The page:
On the other hand, due to uniform penetration characteristics, a rapidly changing (oscillating) magnetic field should have an equal effect on every cell within the tumor mass. What is that effect? It is axiomatic that a moving magnetic field will induce a current in a conductive medium. The conductive medium in this context is the tumor cell, and particularly the polarized cell membrane through which ion exchange is constantly occurring.
The stimulus of an oscillating magnetic field will cause current to flow in alternating directions through the conductive cell membrane and interstitial fluids, thus generating an exogenically induced alternating potential across the membrane. A single magnetic oscillation cycle, with equal bidirectional current flow, would cause no net change in TMP.
However, the cell membrane presents a non-linear impedance to current flow, and there is a finite time constant involved in the opening and closing of ion gates; thus when rapid magnetic field oscillations occur at a sufficiently high frequency, the potential or charge across the membrane induced by the outward-flowing current does not have time to leak off before the next cycle begins. This results in the cumulative rectification of small increments of negative potential on the interior surface of the membrane, and a net increase in TMP.
By driving the TMP well above the critical point where mitosis
is triggered, the reproduction of a tumor cell is inhibited; this phenomenon
is well supported by clinical and in vitro observations. It is further
postulated that in driving the outer surface of the membrane more positive,
the tumor cell becomes more accessible to immunological defense mechanisms
In addition to its ability to inhibit cancer cell reproduction as described above, in a statistically significant number of clinical cases over the past year, MIG irradiation has also been shown to destroy infectious microorganisms in vivo (Wallach, 1993). This phenomenon becomes even more significant in view of the fact that cancer growth may be triggered either by a carcinogens (chemical or ionizing radiation) (Adams, 1986) or by a virus.
In 1966 Payton Rous was awarded the Nobel prize for his 1911
discovery of the carcinogenic Rous virus. Subsequently, the Rous "virus"
was found to be a pleomorphic form of bacterium producing both DNA and
RNA by Mattman (1974), Livingston (1984) and others who demonstrated that
infectious bacteria not only contained parasitic viruses, but were capable
of metamorphosing into viral forms with changes in electrical and/or culture
A new hypothesis: Energy deficiency and cancer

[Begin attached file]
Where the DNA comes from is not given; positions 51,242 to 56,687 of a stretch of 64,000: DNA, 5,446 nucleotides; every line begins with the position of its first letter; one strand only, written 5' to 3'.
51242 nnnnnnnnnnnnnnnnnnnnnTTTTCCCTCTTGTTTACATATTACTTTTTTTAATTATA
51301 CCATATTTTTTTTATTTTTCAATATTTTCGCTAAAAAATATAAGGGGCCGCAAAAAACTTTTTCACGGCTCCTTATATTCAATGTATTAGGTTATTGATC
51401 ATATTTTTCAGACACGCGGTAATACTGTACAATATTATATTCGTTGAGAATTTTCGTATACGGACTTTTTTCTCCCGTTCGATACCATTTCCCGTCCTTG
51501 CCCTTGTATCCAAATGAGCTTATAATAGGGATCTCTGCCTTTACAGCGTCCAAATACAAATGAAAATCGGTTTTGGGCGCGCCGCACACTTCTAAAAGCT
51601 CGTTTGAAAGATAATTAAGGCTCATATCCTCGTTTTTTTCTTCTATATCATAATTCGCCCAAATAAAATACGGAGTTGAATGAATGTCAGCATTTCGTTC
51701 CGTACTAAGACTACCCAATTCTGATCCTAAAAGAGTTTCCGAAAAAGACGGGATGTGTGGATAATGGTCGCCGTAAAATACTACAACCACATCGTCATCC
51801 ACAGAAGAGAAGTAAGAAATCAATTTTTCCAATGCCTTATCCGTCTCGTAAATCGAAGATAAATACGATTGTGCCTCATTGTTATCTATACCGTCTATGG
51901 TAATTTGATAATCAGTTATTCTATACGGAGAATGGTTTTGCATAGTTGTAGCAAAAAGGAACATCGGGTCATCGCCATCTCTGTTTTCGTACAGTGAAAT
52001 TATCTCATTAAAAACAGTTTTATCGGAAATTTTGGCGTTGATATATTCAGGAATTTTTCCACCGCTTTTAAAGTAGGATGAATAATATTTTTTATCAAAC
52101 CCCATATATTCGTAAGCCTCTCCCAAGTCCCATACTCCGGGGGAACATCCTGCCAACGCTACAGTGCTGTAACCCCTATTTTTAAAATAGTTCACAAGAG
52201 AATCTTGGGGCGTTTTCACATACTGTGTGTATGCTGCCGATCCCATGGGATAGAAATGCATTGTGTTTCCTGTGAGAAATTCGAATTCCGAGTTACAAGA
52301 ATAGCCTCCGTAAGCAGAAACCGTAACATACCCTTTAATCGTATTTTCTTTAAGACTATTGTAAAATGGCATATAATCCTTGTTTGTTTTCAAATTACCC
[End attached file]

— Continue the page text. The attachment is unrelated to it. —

Cancer is a general phenomenon found in the entire spectrum of living organisms, and its derivatives have been found even in viruses. The fact that carcinogenesis relates to particular energy changes in the cell suggests that an energy resource deficiency may be the central carcinogenic mechanism.
This hypothesis offers a new explanation, and suggests methods for the prevention and cure of cancer based on the direct application of high amplitude, plasma-generated pulses of UHF oscillations to cancer cells, and is supported by clinical observations of satisfactory results obtained from this application.
References to the relationship of cell energy level and cancer are found throughout the literature; however, it is believed that this may be the first definition and characterization of cancer cells as cells with low internal energy. We base this on the development of a device that, in supplying electrical energy at a cellular level, has been seen to diminish and even to calcify cancer tumors of nearly all types.
When a cell becomes cancerous, the following facts relating to the internal energy of the cell are observed (Yunis, 1983), (Sheer, 1986), (Dimdi, 1985), (Papaspyrou, 1991):
a) The number of mitochondria is diminished, thus reducing the
b) The ATP-producing function of oxidation-phosphorylation is
c) Anaerobic metabolism (glycolysis) increases, acquiring a
d) The internal level of Na+ ions is increased relative to the
1) Na+ has a large tendency for hydration; one Na+ ion can bind at least one H2O molecule, and water displaces internal thermal energy to the outside (Sturmer, 1991).
2) High internal Na+ concentrations relative to external K+ concentration impairs the efficiency of the Na/K pump that exchanges three internal Na+ ions with two external K+ ions.
Although all four of these phenomena may be interrelated (Szent-Gyorgyi, 1976), they have in common the effect of reducing the internal energy resources of the cancer cell. In case d(2) above, this is more evident because, according to Goldman's equation (Moore, 1972), high internal Na+ concentration causes a drop in transmembrane potential from a normal healthy cell potential on the order of -50 to -70 mv to a typical cancer cell potential on the order of -15mf (Cone, 1974, 1985).
A cell with such low transmembrane potential might be compared
to a dying battery; according to the Goldman formula (Moore, 1972) the
energy level of such a typical cancer cell is less than 5% of that of
a normal, healthy cell and thus clearly fits the characterization of the
energy resource deficiency hypothesis.
It is convincingly evident from clinical trials that Pappas Magnetic Induction Generator (MIG) has significantly important therapeutic applications in:
Reduction of tumor cells
Adams, G. E., (1986), Radiation Carcinogenesis, Introduction
to the Cellular and Molecular Biology of Cancer, Eds: L. M. Franks and
Teich, Oxford Univ Press pp 277-305